I’m surprised that I can’t find more pictures of things carved or turned from mimosa. Google images returns a few nice pieces when I search for [mimosa carving], but only a few. One would expect that a wood this pretty that’s as readily available would be much more popular. It doesn’t seem much good for lumber, but I found it quite nice to carve.

And it is very available around here. The mimosa tree typically lives 20 to 30 years, and there were a lot of them planted in this area when the subdivision was built–about 30 years ago. Our tree is dying (the recent drought was pretty hard on it), and several neighbors’ trees are in pretty bad shape. The neighbor who gave me the limbs last summer has since given me the trunk of the dead tree. It’s about two feet tall and 18 inches in diameter. I’ll have plenty of mimosa for a while.

#8: Black walnut

Bird number: 24
Date: December 18, 2011
Wood: Black walnut (Juglans nigra)
Source: Northern Indiana

A member of the Woodcarving Illustrated forum is a chainsaw carver. He offered to send me some pieces of black walnut, and I took him up on the offer. He also shipped a small amount of cherry, as well. He didn’t ask for anything in return, but I sent him a couple of birds: one from cherry and one from walnut. As usual, though, Debra got the first walnut bird:

I usually carve these birds with the grain running from beak to tail. I thought I’d try an experiment with this one. The grain runs vertically through the figure. It made things a little harder to carve and to sand, but all that end grain made for a much darker-looking bird. It’s difficult to see in these pictures, but there is a grain pattern. The wood isn’t quite black–just a very dark brown.

Black walnut is native to eastern North America, but grows as far west and south as central Texas. There are black walnut trees around here. I’ve been told that the Texas black walnut isn’t as good for carving as what you get up north. I know that’s true for several other types of wood (southern basswood, for example, is darker and more difficult to carve than northern basswood). At some point I’ll get some local walnut and give it a try.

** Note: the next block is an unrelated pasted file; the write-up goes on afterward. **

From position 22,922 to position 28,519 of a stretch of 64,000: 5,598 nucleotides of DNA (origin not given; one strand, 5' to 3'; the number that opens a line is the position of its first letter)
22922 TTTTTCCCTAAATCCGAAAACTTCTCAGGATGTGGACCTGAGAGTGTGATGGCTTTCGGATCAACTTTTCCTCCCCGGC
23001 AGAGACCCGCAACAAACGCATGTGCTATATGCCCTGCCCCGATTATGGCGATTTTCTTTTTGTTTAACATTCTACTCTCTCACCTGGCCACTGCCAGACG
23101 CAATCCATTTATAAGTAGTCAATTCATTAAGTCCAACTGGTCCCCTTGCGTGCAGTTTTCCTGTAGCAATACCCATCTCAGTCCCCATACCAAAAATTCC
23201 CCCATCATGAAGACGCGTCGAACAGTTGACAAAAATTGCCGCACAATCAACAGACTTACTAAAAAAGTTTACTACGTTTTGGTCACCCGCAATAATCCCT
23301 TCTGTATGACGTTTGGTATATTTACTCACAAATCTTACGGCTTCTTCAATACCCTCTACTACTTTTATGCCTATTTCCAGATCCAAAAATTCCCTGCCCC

Walnut is a very popular wood for turning, furniture making, flooring, and and even carving. Some say that it’s too hard to carve with a knife, but I rather enjoyed it. I carved Walter the Walnut Whale and this dolphin from black walnut, using just a knife. It’s a bit harder than what basswood carvers are accustomed to, but not as hard as apple or pear. The power carver, of course, had no trouble with this wood.

#7: Cedar elm

Bird number: 21
Date: December 13, 2011
Wood: Cedar Elm (Ulmus crassifolia)
Source: Backyard

The wind took a very large branch off one of our elm trees about three years ago. I had started carving a few months before, and decided I’d keep the branch for carving after I had more experience. I ended up giving away the largest piece, which was about 8 feet long and 12 inches in diameter. I carved two of the smaller pieces, making The Foot and, a year later, a little dog. Most of the rest has been sitting outside behind the garage for three years, curing.

I have to say, I was very surprised at the beauty of this wood. Some wood turners I know have said that they really like working with it, but I’ve never talked to anybody else who’s carved it. Not only is it beautiful to look at, it carves very nicely with the power carver. I don’t know yet how it is to carve with a knife. Carving the foot, above, was mostly sapwood, and those little dog figures don’t give a real good indication.

I really like the twisty grain patterns of the lighter wood here, and the dark streaks in some areas really set it off. This particular figure doesn’t show as much of those dark streaks as some others that I’ve carved since, but I think you get the idea. The two holes on the side in the first picture are worm holes. Although “imperfections,” I think they add a kind of rustic authenticity to the piece.